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Indonesian Comics, New Indonesian Soft Power

Comics emerge as the new soft power of Indonesia in the latest years. New titles, studios, and communities are growing up as they are being passionate about making Indonesian comics get acknowledged. Although most of their drawings and story lines influenced by American graphic novels and Japanese manga styles, they are struggling up to form a new identity. How far do they have gone?

Home interface of ngomik.com

Home interface of ngomik.com

Graphic was one of human ancient cultures. Through graphic we communicate messages, which then could be seen even by the next generation. Through our ancestors hand, we know how did they live and perceive things happen in the past. Graphics become a powerful tool as it depict what we see with our eyes.

Comic itself has a long story in our civilization. Most country has its own variation, thus developed as a style and identity for each country. We can see how superheroes are associated into American pop culture and manga form the contemporary Japanese lifestyle. When they grow up, getting more fame, they start to become the global culture that is acknowledged by the whole world.

Indonesia itself was not a newcomer in the comic industry. In 1969, my mother and father was familiar with the name Gundala Putra Petir (Gundala son of Thunder). It was drawn like American superheroes, with the character illustration was an adaptation of Flash of DC Comics. But as the stories goes around Indonesian culture, it gains popularity from the youths at that time (whom grow old become our parents). Si Buta dari Goa Hantu, Godam, and another title then approaches. Hasmi and Daman (Retroman) were the names which set the history of Indonesian comics.

Cover of Gundala Putra Petir, famous in the 1970's

Cover of Gundala Putra Petir, famous in the 1970’s (source: http://prettypagezero.blogspot.com/p/komik-indonesia.html)

But it wasn’t long as the Indonesian comics declined. They lost popularity to Japanese manga that filled up the bookstore. Indonesian comics lag of market support as well as techniques in drawing. It lost it fame and comes up to stagnancy within the popular culture industry.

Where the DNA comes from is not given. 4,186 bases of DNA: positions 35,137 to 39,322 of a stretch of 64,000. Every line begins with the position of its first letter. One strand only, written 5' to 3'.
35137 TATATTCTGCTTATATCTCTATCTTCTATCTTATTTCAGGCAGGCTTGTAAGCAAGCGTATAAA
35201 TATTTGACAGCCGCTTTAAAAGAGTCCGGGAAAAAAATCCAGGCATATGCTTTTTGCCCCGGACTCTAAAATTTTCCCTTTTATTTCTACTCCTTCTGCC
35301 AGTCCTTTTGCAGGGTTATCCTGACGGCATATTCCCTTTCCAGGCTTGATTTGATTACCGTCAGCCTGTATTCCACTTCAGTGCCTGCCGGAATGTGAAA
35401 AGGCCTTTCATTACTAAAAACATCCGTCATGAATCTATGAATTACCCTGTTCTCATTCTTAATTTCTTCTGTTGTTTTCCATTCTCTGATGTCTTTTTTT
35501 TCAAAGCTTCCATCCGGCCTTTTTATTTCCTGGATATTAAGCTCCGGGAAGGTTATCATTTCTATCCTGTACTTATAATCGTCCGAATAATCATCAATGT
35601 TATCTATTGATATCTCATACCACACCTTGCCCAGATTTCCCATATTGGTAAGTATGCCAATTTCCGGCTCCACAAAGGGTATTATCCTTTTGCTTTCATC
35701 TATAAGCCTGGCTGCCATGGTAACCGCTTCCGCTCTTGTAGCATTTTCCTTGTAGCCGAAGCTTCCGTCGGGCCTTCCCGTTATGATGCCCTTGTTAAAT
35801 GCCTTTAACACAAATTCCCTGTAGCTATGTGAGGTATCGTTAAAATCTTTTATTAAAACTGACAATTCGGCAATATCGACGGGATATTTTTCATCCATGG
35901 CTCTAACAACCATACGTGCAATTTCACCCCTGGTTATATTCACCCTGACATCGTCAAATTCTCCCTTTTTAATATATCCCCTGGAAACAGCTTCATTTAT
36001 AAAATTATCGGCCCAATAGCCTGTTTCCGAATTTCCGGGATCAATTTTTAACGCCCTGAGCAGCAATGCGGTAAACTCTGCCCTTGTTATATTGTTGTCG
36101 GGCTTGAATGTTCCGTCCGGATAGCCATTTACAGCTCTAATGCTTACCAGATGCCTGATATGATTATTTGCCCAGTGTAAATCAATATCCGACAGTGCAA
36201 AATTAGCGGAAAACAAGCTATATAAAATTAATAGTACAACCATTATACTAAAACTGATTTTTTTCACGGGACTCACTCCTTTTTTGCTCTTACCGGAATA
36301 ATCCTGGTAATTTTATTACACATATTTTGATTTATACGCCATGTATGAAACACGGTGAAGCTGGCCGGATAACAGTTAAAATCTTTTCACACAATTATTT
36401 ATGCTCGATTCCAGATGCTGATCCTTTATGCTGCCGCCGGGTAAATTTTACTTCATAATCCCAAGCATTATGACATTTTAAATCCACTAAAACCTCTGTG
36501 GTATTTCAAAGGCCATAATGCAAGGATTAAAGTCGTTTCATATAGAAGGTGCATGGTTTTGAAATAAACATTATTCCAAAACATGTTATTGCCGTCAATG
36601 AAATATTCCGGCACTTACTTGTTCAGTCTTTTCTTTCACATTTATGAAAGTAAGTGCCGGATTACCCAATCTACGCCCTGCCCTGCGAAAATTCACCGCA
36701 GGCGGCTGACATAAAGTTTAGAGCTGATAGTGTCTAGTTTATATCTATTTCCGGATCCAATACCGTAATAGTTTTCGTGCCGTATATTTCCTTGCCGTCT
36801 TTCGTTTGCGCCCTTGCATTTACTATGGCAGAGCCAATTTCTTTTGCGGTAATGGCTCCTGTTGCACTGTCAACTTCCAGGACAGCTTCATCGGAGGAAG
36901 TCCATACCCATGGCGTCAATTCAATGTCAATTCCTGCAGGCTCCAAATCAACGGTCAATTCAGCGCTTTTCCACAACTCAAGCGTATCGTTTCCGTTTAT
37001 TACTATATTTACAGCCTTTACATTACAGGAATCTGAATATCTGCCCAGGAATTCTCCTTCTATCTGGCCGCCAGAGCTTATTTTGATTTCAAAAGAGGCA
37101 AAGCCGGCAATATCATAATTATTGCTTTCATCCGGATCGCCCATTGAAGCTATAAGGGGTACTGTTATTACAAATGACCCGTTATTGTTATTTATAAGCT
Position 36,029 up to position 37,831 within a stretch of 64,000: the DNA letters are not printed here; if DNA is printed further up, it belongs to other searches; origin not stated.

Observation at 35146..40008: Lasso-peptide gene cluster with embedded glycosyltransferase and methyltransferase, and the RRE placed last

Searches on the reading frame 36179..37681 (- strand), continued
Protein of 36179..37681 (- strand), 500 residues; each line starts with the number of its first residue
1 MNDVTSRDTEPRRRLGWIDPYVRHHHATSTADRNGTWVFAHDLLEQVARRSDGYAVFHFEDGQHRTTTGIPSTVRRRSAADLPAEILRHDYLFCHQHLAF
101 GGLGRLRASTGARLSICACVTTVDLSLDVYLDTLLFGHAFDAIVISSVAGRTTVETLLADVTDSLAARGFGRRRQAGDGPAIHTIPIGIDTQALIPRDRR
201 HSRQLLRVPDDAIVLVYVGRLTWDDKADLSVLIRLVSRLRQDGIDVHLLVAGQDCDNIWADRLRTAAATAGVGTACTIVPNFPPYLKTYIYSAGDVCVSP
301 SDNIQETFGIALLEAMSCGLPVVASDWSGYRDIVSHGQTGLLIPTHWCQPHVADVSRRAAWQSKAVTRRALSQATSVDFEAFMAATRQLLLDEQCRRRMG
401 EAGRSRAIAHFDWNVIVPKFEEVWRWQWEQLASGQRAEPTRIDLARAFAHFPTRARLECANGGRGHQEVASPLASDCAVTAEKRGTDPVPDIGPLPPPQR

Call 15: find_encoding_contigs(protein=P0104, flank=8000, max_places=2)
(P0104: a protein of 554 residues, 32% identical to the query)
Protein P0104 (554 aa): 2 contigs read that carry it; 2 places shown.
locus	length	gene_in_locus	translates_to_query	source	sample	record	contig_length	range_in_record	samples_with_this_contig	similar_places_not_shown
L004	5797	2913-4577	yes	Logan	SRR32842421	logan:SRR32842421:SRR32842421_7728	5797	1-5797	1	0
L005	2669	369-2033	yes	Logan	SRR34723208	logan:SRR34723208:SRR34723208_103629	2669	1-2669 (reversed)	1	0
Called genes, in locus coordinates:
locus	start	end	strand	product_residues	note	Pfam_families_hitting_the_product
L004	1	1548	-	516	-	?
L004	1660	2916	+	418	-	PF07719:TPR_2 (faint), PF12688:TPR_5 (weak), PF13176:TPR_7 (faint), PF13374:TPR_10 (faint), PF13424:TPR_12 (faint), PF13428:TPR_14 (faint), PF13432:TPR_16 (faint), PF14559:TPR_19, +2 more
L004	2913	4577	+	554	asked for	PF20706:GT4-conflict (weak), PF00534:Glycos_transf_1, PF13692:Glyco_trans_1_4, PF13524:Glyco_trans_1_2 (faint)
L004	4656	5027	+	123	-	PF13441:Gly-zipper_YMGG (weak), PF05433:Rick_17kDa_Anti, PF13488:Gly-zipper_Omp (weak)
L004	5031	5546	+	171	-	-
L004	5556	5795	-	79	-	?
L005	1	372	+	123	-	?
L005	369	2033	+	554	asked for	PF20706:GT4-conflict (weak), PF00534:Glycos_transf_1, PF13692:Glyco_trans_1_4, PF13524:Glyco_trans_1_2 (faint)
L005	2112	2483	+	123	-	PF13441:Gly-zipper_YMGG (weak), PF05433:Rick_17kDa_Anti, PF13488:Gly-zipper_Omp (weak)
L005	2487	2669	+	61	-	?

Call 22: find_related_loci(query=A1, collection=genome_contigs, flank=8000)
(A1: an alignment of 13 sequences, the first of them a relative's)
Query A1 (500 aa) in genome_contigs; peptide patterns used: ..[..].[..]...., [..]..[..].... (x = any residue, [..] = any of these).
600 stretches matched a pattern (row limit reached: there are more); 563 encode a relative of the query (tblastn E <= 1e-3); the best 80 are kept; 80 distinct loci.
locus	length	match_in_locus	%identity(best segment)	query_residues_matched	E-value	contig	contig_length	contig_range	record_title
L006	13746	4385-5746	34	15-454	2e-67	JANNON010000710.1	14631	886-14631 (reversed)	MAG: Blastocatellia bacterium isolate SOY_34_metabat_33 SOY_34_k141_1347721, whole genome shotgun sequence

1990’s might as well marked as the new hopes for the Indonesian comics. Chris Lie set up his studio Bajing Loncat in Bandung and brings up new title to the market. Although it also doesn’t last long, Chris Lie broke up the stagnancy of the comic industry. It motivates other youths to start set up their studio and stand in the front line to support the growth of local comics. “Support your local underground comic movement” was set as the tagline by Studio Karpet Biru as their response to the invasion of imported comics.

Yet those youths don’t give up set the hope for Indonesia to have their own local title of comics. Now, it’s Chris Lie again, coming back from America after his involvement in illustration of G.I. Joe. Looking up at the irony on how our comic industries are struggling up in the market, this guy knows what’s up: we need to set quality standards. As he sit up in the chair of chief editor for re:on comic magazine, Chris Lie is being busy to gather up authors to put on in the comic magazine. It’s a tough job as he should reject works that doesn’t meet standards and acts as advisory for the authors, while he should ensure the comic magazines are going to published – and bought by the market.

re:on becomes the new trendsetter in the Indonesian comic magazine

re:on becomes the new trendsetter in the Indonesian comic magazine